Read at a level slightly lower than what you understand. You should not have to look up a lot of words. It's okay to look up a few words.
Make reading a ritual. Choose a time and place to read every day or week. Commit to this reading time as if it were a job.
Read what interests you.
Understand what you'll be tested on. If you're working on your reading skills for a particular test, make sure to learn about the test. There may be specific formats such as advertisements that you'll have to read in the test.
Find free reading materials. Project Gutenberg is an excellent source, but be careful with public domain books that are written in outdated English. Some words and expressions are no longer in use.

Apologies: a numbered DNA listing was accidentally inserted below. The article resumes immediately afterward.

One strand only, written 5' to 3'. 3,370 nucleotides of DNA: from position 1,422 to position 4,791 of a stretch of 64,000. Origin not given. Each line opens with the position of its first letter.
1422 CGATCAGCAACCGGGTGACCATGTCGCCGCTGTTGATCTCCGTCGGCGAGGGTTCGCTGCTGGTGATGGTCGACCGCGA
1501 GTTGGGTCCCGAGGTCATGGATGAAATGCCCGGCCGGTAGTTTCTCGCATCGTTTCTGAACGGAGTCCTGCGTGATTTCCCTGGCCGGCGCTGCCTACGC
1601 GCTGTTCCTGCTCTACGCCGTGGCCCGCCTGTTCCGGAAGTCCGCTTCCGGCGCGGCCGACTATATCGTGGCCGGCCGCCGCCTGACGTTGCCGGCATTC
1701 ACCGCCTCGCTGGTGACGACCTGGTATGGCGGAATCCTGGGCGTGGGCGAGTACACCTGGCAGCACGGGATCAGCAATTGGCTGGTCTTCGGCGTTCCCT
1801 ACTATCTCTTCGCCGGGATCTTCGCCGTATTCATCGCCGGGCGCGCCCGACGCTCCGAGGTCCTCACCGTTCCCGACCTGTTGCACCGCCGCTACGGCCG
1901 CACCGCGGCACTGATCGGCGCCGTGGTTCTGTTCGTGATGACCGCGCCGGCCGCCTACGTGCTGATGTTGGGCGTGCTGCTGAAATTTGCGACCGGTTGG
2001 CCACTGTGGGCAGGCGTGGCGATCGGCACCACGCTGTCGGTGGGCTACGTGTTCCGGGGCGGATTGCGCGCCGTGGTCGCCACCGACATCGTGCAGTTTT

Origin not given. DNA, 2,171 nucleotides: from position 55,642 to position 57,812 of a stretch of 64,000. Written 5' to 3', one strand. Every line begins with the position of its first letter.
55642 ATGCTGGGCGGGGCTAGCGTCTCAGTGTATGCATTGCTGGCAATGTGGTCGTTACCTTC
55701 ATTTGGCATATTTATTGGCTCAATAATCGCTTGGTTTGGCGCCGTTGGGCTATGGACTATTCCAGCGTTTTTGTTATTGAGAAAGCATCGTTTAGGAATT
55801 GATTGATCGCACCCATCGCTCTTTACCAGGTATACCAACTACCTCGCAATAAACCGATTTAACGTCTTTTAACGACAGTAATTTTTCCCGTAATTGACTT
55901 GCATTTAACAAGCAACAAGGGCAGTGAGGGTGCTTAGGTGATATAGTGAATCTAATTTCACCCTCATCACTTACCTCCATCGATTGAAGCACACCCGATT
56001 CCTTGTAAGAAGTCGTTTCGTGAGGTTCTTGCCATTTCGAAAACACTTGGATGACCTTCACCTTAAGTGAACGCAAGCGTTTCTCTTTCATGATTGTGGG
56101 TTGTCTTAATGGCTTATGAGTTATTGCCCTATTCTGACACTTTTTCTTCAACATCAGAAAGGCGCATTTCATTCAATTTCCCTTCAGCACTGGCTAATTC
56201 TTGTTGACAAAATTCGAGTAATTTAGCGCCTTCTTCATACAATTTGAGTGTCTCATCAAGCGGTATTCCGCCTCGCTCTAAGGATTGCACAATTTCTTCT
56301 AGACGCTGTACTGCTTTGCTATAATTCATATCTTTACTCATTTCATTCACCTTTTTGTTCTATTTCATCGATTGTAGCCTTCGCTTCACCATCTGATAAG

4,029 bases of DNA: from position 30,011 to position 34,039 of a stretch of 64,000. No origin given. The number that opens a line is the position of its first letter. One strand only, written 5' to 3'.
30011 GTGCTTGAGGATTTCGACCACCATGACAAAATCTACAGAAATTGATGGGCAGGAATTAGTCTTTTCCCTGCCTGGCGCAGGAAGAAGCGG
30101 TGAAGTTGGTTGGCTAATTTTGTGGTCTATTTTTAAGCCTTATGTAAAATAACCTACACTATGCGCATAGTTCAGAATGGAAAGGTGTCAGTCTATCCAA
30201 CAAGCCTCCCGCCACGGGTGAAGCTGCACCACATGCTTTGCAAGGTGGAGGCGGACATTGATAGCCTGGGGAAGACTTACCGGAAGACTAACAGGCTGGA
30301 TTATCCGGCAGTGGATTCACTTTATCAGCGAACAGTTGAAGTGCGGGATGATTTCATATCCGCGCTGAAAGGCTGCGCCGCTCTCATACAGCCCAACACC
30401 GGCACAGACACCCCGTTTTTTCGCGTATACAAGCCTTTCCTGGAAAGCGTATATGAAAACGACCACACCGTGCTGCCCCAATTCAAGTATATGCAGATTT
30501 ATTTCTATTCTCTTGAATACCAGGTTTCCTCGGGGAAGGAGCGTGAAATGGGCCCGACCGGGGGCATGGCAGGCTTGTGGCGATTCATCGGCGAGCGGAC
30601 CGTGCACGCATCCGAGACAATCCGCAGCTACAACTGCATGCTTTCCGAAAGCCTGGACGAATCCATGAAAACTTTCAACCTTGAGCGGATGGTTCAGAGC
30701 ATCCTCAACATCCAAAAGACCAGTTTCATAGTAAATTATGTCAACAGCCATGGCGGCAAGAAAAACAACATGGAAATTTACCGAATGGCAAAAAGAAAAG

Visualize what you are reading. Some people try to imagine they are reading a movie or a how-to video.
Listen and read. Find podcasts or videos that have transcripts and read along silently. You can also read out loud with the recording.
Relate what you read to your own life. How does the reading apply to you?
Think about the author or journalist. How would the reading differ if you were the author?
Check your eyesight. If you haven't had your eyesight checked in the last few years, make an appointment.